I get it LeBron. I totally get it.
I watched the new Nike commercial today about LeBron's return to Cleveland. If you don't get teary, you don't have a pulse.
I just spent four days back home. On the second day, as my dad drove us home at dusk after a long day at the farm, I was floored at how beautiful that side of the country was. Had I always known that or was this literally a different place than where I grew up?
"About a week ago was my favorite time of year," he said.
"Yeah. When the combines come out. Growin' up, it meant a lot of things. Getting paid was a big one."
He looked like he should be driving an old beat up pickup truck instead of a Prius. We had a full day of puzzles and attempting to find small objects in giant outbuildings. I should've worn less fashionable, more practical boots. I was an amateur. Was the girl that caught frogs with her brother still in there somewhere? I didn't know, but did wish I had some old beat up work boots and that my flannel wasn't from The Gap.
There had been many out of town visitors recently, but I had come the farthest, by plane. I helped grandma wrap up the sleeping bags and climbed up the narrow staircase to put them in the upstairs closet. I couldn't help but think about the generations before me who had climbed these stairs. At least three. The upstairs hallway, much like the parlor walls, was lined with bookshelves, stuffed to the brim with books. It was and always has been the best way to decorate a wall. I wondered if my grandma had read them all.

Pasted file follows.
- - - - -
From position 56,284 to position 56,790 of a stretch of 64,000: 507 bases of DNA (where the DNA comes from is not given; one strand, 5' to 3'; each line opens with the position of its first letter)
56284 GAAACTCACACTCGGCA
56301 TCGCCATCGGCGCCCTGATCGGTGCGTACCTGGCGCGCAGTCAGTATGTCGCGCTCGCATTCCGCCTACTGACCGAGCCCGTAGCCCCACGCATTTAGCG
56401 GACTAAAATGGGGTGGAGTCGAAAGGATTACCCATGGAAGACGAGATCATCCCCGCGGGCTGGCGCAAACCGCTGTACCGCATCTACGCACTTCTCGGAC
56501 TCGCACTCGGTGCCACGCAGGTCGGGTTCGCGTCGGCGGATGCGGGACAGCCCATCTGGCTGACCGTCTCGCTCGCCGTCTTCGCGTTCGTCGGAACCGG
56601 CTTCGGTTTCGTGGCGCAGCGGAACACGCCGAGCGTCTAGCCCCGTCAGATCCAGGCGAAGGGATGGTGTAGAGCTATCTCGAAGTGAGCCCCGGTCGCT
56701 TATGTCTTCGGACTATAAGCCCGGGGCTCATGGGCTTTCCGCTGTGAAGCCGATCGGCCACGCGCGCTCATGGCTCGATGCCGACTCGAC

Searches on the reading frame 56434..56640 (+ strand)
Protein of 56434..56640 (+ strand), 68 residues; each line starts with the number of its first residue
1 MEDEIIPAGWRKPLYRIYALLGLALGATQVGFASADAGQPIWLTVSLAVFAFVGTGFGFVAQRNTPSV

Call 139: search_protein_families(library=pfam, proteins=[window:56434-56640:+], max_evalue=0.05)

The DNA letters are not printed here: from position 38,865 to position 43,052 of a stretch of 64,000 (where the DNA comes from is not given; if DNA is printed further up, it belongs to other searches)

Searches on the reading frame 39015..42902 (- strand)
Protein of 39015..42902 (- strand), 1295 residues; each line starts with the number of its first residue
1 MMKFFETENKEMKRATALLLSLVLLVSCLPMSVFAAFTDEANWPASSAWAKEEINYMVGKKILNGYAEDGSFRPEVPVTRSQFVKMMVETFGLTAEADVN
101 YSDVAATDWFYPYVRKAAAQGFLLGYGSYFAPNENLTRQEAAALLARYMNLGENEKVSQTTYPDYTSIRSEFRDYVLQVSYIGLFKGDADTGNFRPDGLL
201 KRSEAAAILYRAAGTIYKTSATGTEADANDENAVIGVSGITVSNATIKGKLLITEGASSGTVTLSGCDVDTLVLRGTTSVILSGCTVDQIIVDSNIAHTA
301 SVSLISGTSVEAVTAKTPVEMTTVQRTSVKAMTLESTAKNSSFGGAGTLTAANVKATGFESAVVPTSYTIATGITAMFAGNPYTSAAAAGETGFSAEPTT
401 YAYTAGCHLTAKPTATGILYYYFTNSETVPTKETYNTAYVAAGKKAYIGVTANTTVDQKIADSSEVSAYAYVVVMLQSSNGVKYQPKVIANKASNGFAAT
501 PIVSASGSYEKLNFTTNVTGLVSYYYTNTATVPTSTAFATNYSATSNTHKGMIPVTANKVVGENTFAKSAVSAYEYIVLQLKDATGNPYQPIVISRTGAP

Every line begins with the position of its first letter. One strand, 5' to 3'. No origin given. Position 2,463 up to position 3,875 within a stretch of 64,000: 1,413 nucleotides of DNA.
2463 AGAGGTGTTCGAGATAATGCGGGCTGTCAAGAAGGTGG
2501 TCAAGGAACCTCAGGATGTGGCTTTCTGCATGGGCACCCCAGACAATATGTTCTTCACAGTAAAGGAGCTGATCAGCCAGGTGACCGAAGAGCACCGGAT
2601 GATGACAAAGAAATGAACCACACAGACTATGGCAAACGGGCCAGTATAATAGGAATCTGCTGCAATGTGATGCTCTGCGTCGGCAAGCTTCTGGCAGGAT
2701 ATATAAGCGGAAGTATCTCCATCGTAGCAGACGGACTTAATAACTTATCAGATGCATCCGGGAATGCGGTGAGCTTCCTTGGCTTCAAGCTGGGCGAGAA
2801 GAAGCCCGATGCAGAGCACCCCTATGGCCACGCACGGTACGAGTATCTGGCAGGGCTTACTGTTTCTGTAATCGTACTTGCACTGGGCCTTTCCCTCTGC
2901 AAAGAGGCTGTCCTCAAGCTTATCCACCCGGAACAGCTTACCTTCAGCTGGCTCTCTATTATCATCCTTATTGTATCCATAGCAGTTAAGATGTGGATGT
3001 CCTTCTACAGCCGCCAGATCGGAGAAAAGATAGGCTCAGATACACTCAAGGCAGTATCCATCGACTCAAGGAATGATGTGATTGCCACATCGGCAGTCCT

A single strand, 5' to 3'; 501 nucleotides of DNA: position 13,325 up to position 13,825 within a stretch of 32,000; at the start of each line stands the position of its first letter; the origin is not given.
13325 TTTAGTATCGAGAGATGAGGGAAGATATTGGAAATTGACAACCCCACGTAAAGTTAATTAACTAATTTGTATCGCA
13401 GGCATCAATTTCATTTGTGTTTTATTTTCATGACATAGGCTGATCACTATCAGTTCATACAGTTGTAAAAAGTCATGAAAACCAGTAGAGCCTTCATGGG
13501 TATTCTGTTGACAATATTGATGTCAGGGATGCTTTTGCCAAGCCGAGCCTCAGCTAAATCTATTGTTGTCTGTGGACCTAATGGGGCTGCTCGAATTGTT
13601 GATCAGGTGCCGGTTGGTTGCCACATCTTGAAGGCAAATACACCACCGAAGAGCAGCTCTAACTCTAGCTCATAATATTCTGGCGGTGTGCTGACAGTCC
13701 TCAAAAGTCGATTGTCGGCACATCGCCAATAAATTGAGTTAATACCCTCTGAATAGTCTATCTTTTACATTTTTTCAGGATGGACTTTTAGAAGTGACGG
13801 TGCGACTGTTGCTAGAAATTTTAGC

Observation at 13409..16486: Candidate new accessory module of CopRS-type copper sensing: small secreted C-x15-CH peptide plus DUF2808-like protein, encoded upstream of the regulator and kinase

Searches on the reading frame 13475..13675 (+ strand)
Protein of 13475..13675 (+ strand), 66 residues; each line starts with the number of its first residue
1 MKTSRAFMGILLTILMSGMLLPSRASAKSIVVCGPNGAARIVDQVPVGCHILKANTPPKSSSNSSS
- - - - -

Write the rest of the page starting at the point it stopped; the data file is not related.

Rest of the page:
Sitting in the dining room at the helm of the first puzzle of my visit, I noticed the most interesting similarities between my grandmother and I. She does the crossword in the paper with her coffee every morning. She hated chickens (they're condescending). Her book collection is staggering. And our seriousness with puzzles had no limit. It was the best time to do puzzles when everything around us proved extremely hard. It made me feel a sense of understanding that I hadn't felt before.
The farm had always been my sanctuary from the city growing up. It's where I learned how to swim, how to truly get lost in the woods, how to win at sword fighting with corn stalks, how to find the best raspberry on the bush, how to dig for worms and wrangle a blue gill off the hook. Nowhere, besides Tahoe, had ever given me such peace. And ever since I can remember, the farm has always been my favorite place on earth.
Had this place changed or had I changed? Without attaching how "uncool" northwest Ohio seems to be, a lack of culture and an understanding of people who choose to only eat fish, I felt the need to stay. I wanted to help my family through this difficult stuff that made us all stare at our boots and throw ourselves into puzzles when there wasn't anything to say. I wanted to stick my toe in the soil and be planted there. And that feeling hasn't changed on my return to the mountains.
Someday, I want to come back to my favorite place on this planet, another place that reduces me to my 12 year old self, my best self. Someday soon. Because if LeBron can take his talents back to Ohio, maybe I can, too.